Risk Factors For Artery And Vein Occlusions
Studies show that for retinal artery and vein occlusions, patients are typically in their 60s, and men tend to develop them more than women. Assuming blood flow is restored, occlusions usually last for only a few seconds or minutes. In most cases, occlusions target a single eye, with both eyes being affected in only 1-2% of cases. Among the common risk factors are:
- Being overweight or obese; having an increased body mass index (BMI)
- Cardiovascular disease
- High blood pressure, especially among senior patients
- High cholesterol
- Narrowing of the carotid artery
- For younger BRVO patients, there may be an abnormal blood clotting tendency
- Female CRAO patients may have blood that is thicker and stickier than normal; this may be associated with birth control pill use.
Diagnosis of Retinal Vascular Occlusions
If you suspect a retinal occlusion, your retina specialist will conduct a thorough eye exam. The exam’s purpose is to assess your eye’s health and function, and it will include the doctor checking your vision, measuring your eye pressure, and taking your blood pressure.
For mild artery or vein occlusions, the retinal specialist will usually just monitor your eyes. You can expect your eyes to be dilated, which involves special eye drops being applied to keep the pupil open, allowing a closer, unobstructed look at your retina. In addition, there may be such diagnostic tests as:
Ophthalmoscopy involves a retinal specialist using an ophthalmoscope, an instrument that enables the observation and assessment of any retinal damage. If you have diabetes, it’s recommended that you get this test at least once a year.
Fluorescein angiography is a test in which the eye’s blood vessels are highlighted. The retinal specialist injects a colored dye into the bloodstream, takes pictures, and analyzes the images for signs of closed, broken, or leaking blood vessels.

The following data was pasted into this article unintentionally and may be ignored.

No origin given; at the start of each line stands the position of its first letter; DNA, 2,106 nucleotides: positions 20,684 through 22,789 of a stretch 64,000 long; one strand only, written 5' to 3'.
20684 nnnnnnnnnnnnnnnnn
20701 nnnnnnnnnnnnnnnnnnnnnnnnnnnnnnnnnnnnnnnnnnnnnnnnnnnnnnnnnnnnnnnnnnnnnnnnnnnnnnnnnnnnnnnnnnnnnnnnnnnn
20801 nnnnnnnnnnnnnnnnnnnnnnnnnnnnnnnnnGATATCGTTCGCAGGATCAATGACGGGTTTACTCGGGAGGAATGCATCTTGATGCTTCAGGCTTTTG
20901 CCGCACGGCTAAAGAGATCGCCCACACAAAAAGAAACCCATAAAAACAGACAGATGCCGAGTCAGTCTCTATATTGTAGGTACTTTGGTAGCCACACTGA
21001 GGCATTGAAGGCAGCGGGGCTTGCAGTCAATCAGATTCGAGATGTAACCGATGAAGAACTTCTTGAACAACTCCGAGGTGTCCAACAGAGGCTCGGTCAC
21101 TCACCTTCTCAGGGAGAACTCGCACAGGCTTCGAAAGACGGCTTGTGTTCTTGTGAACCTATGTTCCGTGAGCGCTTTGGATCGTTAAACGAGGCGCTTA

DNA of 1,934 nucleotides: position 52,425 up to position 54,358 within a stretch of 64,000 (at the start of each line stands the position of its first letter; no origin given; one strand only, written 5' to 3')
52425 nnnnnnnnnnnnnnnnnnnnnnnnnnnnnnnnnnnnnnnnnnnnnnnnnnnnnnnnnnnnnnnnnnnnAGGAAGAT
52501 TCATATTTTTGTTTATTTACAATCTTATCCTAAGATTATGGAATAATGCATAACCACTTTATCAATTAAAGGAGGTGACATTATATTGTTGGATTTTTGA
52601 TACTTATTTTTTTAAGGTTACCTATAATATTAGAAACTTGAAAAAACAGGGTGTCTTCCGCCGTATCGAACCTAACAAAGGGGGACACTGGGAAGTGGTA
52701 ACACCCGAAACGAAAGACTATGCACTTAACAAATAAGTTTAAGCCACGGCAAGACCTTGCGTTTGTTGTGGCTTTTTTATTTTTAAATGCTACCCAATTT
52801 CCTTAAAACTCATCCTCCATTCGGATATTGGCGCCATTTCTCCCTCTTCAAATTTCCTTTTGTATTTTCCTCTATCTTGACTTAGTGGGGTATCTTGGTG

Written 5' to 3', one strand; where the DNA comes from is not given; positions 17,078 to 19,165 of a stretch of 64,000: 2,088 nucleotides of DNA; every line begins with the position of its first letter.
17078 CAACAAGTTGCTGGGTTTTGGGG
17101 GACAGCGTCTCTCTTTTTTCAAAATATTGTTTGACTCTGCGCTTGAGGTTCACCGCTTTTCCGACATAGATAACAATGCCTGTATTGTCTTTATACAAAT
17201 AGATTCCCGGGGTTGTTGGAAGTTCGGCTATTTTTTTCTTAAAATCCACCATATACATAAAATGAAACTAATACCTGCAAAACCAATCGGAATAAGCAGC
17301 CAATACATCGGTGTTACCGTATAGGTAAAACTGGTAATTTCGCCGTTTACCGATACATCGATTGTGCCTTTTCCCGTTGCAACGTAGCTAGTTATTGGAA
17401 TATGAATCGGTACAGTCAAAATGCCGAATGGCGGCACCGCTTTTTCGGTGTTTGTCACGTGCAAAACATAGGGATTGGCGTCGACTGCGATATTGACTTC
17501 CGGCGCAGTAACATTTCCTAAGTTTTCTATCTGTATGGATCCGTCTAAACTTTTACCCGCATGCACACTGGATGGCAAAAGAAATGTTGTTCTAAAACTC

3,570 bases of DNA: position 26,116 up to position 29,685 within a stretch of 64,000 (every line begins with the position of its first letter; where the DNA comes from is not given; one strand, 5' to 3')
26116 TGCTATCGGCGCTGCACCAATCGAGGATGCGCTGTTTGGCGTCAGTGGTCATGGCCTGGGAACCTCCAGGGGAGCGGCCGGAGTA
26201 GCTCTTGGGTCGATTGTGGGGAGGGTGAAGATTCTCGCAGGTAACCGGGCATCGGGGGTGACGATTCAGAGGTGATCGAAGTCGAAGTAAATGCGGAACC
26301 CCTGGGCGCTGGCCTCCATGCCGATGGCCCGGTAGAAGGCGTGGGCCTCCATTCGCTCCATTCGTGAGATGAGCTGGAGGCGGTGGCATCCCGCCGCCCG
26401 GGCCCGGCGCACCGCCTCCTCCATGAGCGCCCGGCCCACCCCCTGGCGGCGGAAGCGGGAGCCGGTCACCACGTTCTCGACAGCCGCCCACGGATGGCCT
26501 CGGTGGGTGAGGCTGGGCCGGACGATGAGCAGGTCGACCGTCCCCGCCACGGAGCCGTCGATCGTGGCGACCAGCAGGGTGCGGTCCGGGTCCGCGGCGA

Optical coherence tomography (OCT) involves infrared light being used to capture cross-sectional retinal images to determine if fluid has leaked into the retinal tissue.
Indocyanine green angiography employs an injected dye that lights up when exposed to infrared light. However, with this test, the retina’s deeper blood vessels are examined.
Retinal Artery And Vein Occlusion Treatments
No cures are available for retinal artery or vein occlusions. In most cases, your ophthalmologist will recommend that you properly manage any underlying conditions and risk factors contributing to these conditions, such as high blood pressure or cardiovascular disease. But if you do require treatment for an occlusion, sealing any leaking blood vessels is the main goal.
For any bleeding or macular edema development, you may be given medications known as anti-vascular endothelial growth factor (anti-VEGF) medications. They help stop the growth of abnormal blood vessels by inhibiting the responsible protein. Anti-VEGFs are injected directly into your affected eye’s vitreous, using a very thin needle. They are effective in managing retinal vascular diseases and help maintain vision.
You may also require additional treatment, focal laser therapy, or surgery (photocoagulation). With this procedure, a high-energy laser beam is used to break down blood vessel damage or seal leaking blood vessels.
What Is The Prognosis For Retinal Occlusions?
Generally, retinal occlusion patients do well. If you only have macular edema, you will probably receive injections, and while effective, you will have to continue them for several years until the blood vessels have repaired themselves. But should macular blood vessel loss develop, permanent vision loss may occur.
Schedule a Consultation for Injections in South Carolina
Retinal artery occlusions and retinal vein occlusions can cause extensive damage to your eyes. However, the vitreoretinal surgeons of Retina Consultants of Charleston are experienced in treating these conditions. If you suspect an occlusion or you have questions, we encourage you to contact us for an appointment.